Category Archives: Movies

MOVIE REVIEW: The Happening: Almost… by Sheldon Wiebe

Any great mystery, espionage or horror movie lives or dies on its writer and director combining to provide suspense – the ominous shadow here, the piercing music sting there – while creating characters we can relate to and placing them in situations that leave them more and more unable to cope, or adapt, until some revelation… some idea… gives them the wherewithal to overcome their plight.

For about two-thirds of The Happening, writer/producer/director M. Night Shyamalan does exactly that. Beginning with the first intimations of something wrong beginning to happen in New York city’s Central Park, Shyamalan provides an almost Hitchcockian build of suspense as people begin killing themselves in numbers that suggest, at first, a terrorist attack.

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The film follows a troubled couple, Elliot [Mark Wahlberg] and Alma [Zooey Deschanel] and the young daughter of a friend, Jess [Ashlynn Sanchez] – giving us a chance to see her with her father [John Leguizamo] before bad things separate them. As the behavioural problem mounts, and theories about the problem evolve, it seems certain that humanity is about to be removed from the face of the planet.

Even allowing for Shyamalan’s tendency to write dialogue that no one would ever really say, The Happening builds nicely. Tak Fujimoto’s cinematography and James Newton Howard’s score do work well to keep the audience on the edge of its seat. The problem arises when the third act has absolutely no surprises and the development of the attacks evolves precisely as it seemed it would – until…

Normally, that would be a good thing, but here, Shyamalan telegraphs the way the film plays in a rather clunky manner, so that the impact of some events are nearly nullified. Also, as a direct result of information imparted earlier, the film’s brief tag is also telegraphed, leaving us saying, “So?” On the other hand, The Happening is a huge improvement over Lady in the Water, so maybe Shyamalan’s career isn’t over just yet.

Final Grade: C-

MOVIE NEWS: Leonardo DiCaprio Plays Games and looks at Akira

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Leonardo DiCaprio loves the biopic. He’s been Howard Hughes, a 60’s scam artist, and a turn of the century Irish Gangster, who is left for him to play? How about the inventor of Pong and the modern day $10 billion dollar video game industry – Nolan Bushnell. A man who is not only known for is spectacular success, but his spectacular failures as well. He managed to create and run one of the first Video Game companies Atari – eventually running it into the ground and Chuck E. Cheese.  In addition to this film, DiCaprio announced intentions to bring Akira to the screen as well.

MOVIE REVIEW: Kung Fu Panda: Panda Power? By Sheldon Wiebe

Pandas are perceived as being laid back, relaxed and just enjoying munching on bamboo shoots. Kinda like your fat, old uncle Kenny – only bigger and with fur. Casting a panda as a kung fu master is one of those contradictory images that just automatically provoke smiles and chuckles – if not hysterical laughter. Which is why Kung Fu Panda had to be more than just another animated movie. In order for it to work, the film would have to find a way to make us believe – in with excellent CGI – that Po [voiced by Jack Black], a poor panda working for his father in a noodle house, could make that leap to… wait for it… Dragon Warrior!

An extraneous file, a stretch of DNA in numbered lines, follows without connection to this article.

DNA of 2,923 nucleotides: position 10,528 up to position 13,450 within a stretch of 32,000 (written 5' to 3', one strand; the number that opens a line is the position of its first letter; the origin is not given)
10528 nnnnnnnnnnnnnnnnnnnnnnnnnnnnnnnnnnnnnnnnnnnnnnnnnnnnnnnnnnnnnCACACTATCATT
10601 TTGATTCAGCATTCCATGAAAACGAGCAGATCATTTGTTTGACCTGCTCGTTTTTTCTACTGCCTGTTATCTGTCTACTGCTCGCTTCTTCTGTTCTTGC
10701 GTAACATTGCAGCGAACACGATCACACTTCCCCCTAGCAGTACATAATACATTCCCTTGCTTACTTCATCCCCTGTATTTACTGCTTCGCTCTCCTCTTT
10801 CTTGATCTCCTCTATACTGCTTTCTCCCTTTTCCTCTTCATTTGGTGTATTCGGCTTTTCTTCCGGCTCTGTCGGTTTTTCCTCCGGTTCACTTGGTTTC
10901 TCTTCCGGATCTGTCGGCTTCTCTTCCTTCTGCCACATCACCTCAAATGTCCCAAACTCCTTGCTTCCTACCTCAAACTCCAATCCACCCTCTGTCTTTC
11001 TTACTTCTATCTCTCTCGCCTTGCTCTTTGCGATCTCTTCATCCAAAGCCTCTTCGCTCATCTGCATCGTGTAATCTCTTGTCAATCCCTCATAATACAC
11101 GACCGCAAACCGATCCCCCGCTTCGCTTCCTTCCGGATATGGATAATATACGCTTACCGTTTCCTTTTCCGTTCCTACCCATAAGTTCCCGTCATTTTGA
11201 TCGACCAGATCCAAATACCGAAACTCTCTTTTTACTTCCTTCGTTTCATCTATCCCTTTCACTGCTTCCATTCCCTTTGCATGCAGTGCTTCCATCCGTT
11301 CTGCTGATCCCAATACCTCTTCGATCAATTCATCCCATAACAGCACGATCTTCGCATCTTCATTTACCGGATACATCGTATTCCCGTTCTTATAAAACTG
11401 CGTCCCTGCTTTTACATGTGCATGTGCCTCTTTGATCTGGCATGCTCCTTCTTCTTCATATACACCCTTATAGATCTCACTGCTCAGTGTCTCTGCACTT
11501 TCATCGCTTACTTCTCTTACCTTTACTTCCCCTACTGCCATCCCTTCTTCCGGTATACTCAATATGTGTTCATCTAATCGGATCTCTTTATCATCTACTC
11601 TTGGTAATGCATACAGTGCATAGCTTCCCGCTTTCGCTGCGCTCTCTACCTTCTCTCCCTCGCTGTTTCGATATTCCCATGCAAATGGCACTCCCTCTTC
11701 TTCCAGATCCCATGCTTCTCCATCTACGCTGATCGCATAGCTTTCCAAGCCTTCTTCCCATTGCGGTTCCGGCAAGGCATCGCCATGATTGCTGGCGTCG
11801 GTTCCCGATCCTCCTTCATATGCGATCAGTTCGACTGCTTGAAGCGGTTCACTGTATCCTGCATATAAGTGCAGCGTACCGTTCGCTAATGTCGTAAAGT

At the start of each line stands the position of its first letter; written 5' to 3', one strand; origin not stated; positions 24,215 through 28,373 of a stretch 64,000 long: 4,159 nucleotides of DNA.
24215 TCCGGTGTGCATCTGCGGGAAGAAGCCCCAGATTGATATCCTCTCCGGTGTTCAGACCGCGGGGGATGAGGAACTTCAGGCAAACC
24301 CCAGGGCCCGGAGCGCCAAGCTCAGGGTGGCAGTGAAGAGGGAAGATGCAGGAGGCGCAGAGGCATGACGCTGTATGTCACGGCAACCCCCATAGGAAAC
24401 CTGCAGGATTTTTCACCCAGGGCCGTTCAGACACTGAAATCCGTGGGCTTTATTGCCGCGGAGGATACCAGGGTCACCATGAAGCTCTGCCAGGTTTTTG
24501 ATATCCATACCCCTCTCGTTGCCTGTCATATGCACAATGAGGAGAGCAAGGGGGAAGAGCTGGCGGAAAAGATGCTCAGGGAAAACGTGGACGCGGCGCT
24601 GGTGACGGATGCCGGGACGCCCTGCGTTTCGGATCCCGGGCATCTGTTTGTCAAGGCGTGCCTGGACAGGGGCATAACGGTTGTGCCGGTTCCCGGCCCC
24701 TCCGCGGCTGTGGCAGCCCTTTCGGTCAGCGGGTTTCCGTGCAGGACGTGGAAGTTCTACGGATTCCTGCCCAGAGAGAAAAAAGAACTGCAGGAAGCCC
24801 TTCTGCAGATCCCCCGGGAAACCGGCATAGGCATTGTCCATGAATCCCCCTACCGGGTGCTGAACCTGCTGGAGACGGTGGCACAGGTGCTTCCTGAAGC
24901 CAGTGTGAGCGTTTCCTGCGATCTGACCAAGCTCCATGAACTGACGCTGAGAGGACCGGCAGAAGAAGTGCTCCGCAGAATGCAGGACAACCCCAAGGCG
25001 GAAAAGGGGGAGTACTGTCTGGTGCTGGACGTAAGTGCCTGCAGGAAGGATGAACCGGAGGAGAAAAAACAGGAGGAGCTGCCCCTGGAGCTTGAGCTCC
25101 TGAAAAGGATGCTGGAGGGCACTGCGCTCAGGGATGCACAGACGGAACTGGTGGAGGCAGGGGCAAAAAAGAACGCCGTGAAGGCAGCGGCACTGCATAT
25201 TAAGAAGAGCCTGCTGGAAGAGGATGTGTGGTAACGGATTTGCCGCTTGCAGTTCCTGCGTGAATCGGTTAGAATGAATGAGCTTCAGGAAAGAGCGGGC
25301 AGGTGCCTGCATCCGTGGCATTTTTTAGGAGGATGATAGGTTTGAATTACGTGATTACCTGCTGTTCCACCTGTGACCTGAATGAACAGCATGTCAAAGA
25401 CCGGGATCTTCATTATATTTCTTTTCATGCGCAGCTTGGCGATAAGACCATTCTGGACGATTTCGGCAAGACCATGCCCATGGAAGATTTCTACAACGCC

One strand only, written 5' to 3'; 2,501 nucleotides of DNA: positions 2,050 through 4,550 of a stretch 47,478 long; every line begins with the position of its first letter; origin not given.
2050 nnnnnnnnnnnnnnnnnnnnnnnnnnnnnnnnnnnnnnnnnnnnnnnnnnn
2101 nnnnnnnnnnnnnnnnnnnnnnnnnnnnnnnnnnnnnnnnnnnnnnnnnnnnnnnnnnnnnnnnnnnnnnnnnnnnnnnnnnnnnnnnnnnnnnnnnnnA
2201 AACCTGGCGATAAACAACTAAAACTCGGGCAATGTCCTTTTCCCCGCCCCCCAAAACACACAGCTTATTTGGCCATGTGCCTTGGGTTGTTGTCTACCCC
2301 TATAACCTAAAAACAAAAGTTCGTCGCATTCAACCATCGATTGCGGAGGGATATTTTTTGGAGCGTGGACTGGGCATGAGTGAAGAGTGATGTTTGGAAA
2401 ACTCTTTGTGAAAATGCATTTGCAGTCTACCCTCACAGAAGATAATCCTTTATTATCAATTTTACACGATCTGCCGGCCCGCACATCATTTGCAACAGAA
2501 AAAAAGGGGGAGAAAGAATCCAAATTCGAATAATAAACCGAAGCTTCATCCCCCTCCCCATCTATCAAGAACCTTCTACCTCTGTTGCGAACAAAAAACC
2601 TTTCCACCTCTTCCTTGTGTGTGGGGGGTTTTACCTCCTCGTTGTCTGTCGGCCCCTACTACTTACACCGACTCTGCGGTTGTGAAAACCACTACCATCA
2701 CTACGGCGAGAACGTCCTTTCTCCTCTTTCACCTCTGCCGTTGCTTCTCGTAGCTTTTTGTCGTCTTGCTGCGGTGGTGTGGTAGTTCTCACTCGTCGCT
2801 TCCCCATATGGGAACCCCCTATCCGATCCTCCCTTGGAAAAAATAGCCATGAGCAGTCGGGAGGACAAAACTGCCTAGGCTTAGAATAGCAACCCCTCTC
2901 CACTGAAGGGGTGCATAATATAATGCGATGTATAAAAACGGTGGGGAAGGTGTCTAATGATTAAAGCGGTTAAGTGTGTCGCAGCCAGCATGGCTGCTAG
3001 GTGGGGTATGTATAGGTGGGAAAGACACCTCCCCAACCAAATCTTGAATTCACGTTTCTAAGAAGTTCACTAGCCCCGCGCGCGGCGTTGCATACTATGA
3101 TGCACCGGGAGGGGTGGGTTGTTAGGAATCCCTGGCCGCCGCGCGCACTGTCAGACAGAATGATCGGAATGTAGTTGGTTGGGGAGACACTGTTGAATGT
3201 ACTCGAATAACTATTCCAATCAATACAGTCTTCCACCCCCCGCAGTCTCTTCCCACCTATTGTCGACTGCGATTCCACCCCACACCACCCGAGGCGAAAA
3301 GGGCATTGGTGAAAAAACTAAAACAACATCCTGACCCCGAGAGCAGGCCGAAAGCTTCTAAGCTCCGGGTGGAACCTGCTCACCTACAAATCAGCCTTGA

Po & Master Shifu

In anticipation of the evil snow leopard Tai Lung [Ian McShane] breaking out of the most secure prison in the country, Master Shifu [Dustin Hoffman] has trained the Furious Five – Masters Crane [David Cross], Mantis [Seth Rogen], Monkey [Jackie Chan], Tigress [Angelina Jolie] and Viper [Lucy Liu] – in hopes that one of them would be chosen to fulfill the prophecy of the Dragon Warrior and obtain the Dragon Scroll that would take them to an almost exalted level of martial arts mastery. Through a fluke involving fireworks and a chair, Po finds himself chosen to become the Dragon Warrior by Master Oogway [Randall Duk Kim] – and fierce lessons must be learned by all of them so that, when Master Oogway’s time comes, the Dragon warrior will be ready to face Tai Lung.

Kung Fu Panda is a small miracle in both character and animation development. The script, by Jonathan Aibel and Glenn Berger [from a story by Ethan Reiff and Cyrus Voris] packs as much character into the film as action [and there’s a lot of action!]. Watching Po and his father, Mr. Ping [James Hong] deal with the changes in Po’s life are fraught with genuine emotion; the disbelief of Shifu and the Furious Five combine to make things even harder for the poor Po. The animation of the martial arts sequences add to the depth of the film with their intricacy and clarity.

Directors Mark Osborne and John Stevenson have done a masterful job of matching voices to characters [Jolie and Liu especially, bring it – and Rogen, counter cast as the tiny Mantis gives his character a surprisingly supple quality] and staging both moments of frenzy and unexpected beauty [the passing of a key character]. Kung Fu Panda is a movie that might have been wholly summarized by its title, but instead is so much more. Thanks to the factors mentioned plus the unexpected range of Black as Po, this is a classic in waiting.

Final Grade: A

MOVIE REVIEW: Sex and the City: Sex Still Sells by Sheldon Wiebe

It’s an odd thing to realize that you’re one of three straight men in a theater auditorium. It’s another thing entirely to realize that, properly presented, women will laugh at a poop joke as heartily as any man – and laugh just as hard when the incident is referred to later in the movie. Sex and the City: The Movie brings the fab four, Carrie Bradshaw [Sarah Jessica Parker], Charlotte York [Kristin Davis], Miranda Hobbes [Cynthia Nixon] and Samantha Jones [Kim Cattrall] back is style [well a lot of styles – all more interesting [or horrific, depending on one’s point of view] than the last.